Expats in Oman get bargain rentals due to oversupply and falling demand

Published:  17 Apr at 6 PM
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The rental market in Oman, reeling due to Omanization, the shrinking economy and expat departures, is now the scene of manipulation by wily expats looking to save on rental charges.

The plot is simple and involves swapping their accommodation for a similar but cheaper home in the same enclave or street. According to a major real estate consultancy, expatriate tenants looking for residential or commercial properties now have the upper hand as regards negotiating the terms and costs of leases, and local estate agents are in complete agreement with this evaluation.

In Muscat, rents have already dropped by up to 40 per cent in certain areas, with even sought-after locations such as Qurum seeing falls of around 5 per cent. Leading agencies are saying oversupply is a major reason for the drop in rents, especially when combined with a lack of facilities such as off-street parking and adequate security. Residents, they add, are now seeking better options as regards amenities, with landlords unable to provide these extras finding it hard to get tenants in the present economic climate.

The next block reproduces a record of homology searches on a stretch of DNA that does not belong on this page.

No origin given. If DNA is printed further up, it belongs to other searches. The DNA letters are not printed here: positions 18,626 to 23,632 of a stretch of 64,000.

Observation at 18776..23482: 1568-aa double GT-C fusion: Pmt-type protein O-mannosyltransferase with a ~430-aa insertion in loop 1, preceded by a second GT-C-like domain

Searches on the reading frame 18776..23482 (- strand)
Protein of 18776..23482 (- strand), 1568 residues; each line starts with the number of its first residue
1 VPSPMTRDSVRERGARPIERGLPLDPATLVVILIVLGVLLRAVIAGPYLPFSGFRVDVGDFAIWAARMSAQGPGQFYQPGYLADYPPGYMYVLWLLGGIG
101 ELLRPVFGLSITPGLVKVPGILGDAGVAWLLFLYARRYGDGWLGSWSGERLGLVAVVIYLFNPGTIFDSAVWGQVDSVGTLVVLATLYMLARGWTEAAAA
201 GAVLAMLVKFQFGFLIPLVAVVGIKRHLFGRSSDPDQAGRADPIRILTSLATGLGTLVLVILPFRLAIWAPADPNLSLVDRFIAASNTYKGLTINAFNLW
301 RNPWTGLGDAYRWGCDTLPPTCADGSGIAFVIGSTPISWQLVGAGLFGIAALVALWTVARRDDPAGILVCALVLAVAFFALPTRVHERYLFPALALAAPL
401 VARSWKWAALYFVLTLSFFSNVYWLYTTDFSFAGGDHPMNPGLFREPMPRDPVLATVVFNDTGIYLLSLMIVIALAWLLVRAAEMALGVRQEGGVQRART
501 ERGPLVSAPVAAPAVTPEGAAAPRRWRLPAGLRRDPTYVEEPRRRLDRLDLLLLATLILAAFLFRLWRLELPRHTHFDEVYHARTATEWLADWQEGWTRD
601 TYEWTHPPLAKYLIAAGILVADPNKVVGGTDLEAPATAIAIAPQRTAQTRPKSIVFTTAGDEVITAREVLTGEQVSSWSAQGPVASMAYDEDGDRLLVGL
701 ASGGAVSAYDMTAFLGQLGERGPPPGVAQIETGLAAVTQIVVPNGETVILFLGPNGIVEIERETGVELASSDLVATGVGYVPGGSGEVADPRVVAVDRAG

Major victims of the change include owners of rental properties in multi-storey apartment blocks with few facilities, and achievable rents are set to continue their fall for the foreseeable future. One expat who’s made the move told the Times of Oman he’s won twice, once by saving money on his rental charges and secondly, because his new apartment is closer to his childrens’ school, he's s also saving money on transport.

Others are moving because their landlords refuse to reduce their rents in spite of the continuing downward trend. Formerly popular villas on the edge of the city are now struggling to find tenants, with rental revenues falling by 50 per cent and very few takers. Real estate professionals believe rental charges have been underpinned by the high number of expat professionals working in the emirate. As the numbers decline, the supply of vacant homes increases, even in prime locations, leading to falls in achievable rents of between five and 20 to 40 per cent, dependent on the area.

Even brand new villas in secure compounds with communal pools and gyms are seeing realisable rents dropping by around 10 per cent, and shorter rental contracts are becoming the norm. Overall, it’s good news for expat renters and bad news for landlords.
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